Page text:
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  9. satoshikasumi

    satoshikasumi Senior Member

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    Finally, Dr. K and the Open Medicine Institute's top priority is funding a randomized controlled trial of rituxan, rituxan+valcyte, valcyte alone, and placebo. It is perfectly logical to start with a small case series to inform how to design a trial protocol. Nothing unusual or wrong about what Dr. K is doing. He fully agrees that a larger study is necessary.
     
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  10. user9876

    user9876 Senior Member

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    I have a vague memory that a high percentage of drugs are used off label.


    If obvious gains are made is there any need for a trial? Obvious such as patients who were house bound getting back to a normal life and not a slight change in a score on a questionaire. I guess with a fluctuating condition this should be compared against a control group but there have been numerous studies with little sucess in such big gains. As the gains get smaller the need for better bigger trials increases.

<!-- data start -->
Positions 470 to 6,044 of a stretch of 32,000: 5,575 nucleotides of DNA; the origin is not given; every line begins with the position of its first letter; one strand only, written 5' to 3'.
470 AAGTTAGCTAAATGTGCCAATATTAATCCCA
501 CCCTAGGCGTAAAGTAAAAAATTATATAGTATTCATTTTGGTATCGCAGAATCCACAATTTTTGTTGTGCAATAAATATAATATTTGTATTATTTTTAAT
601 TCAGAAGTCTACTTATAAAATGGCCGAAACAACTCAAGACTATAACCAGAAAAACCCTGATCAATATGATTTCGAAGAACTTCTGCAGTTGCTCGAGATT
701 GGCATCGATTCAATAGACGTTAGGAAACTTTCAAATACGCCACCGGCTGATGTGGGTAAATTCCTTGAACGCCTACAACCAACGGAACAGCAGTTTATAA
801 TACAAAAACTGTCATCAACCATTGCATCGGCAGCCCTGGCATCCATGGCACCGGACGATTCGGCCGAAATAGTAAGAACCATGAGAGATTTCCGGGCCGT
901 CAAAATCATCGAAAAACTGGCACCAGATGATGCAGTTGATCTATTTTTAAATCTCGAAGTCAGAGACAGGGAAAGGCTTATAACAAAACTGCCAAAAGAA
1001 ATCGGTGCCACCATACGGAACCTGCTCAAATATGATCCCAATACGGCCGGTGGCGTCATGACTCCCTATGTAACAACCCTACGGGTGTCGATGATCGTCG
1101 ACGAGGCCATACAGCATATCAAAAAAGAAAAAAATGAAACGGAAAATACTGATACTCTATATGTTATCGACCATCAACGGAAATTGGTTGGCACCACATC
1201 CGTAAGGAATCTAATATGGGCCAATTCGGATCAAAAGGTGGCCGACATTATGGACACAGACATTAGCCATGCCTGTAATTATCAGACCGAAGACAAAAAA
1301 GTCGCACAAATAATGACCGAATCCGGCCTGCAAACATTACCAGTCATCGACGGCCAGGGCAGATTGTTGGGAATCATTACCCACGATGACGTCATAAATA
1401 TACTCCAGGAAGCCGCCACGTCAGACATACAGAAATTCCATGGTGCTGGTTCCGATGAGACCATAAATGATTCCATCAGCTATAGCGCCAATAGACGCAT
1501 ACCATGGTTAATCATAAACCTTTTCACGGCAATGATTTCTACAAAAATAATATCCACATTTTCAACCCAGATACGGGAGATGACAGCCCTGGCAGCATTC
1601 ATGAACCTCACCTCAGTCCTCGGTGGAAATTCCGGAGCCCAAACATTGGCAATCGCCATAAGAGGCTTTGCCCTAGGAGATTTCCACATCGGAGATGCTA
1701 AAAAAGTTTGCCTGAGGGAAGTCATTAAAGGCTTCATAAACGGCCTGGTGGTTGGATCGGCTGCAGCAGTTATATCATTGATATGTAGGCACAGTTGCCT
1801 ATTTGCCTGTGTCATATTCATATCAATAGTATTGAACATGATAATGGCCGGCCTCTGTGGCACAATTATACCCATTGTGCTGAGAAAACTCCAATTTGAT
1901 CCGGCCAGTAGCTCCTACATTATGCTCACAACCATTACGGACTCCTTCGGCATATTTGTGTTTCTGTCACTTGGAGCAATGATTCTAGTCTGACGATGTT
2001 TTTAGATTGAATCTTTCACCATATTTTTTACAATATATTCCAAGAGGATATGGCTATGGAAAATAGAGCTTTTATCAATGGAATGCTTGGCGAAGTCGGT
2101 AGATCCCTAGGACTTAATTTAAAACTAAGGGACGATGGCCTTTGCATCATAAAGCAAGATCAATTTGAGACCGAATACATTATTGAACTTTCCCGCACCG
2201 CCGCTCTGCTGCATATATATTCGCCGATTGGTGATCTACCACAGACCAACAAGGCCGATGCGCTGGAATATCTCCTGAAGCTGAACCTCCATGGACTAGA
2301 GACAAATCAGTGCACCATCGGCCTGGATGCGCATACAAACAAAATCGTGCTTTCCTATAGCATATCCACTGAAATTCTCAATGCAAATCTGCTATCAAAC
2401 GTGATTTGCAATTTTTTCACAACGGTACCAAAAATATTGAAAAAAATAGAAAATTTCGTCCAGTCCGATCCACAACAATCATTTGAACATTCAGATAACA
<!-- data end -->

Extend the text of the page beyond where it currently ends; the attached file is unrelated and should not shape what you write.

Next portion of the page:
11. alex3619

    alex3619 Senior Member

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    Yes, taking the path of avoiding off label treatment means that nothing can be done to treat us. Even symptomatic relief is questionable as treatment depends on mechanisms and they have no proof that the mechanism for even basic symptoms is the same as that for which the drug was tested. Even drug testing is questionable though - it is often highly biased, usually on adult males, and now increasingly on adult males in Africa. Yet we generalize that to children and women.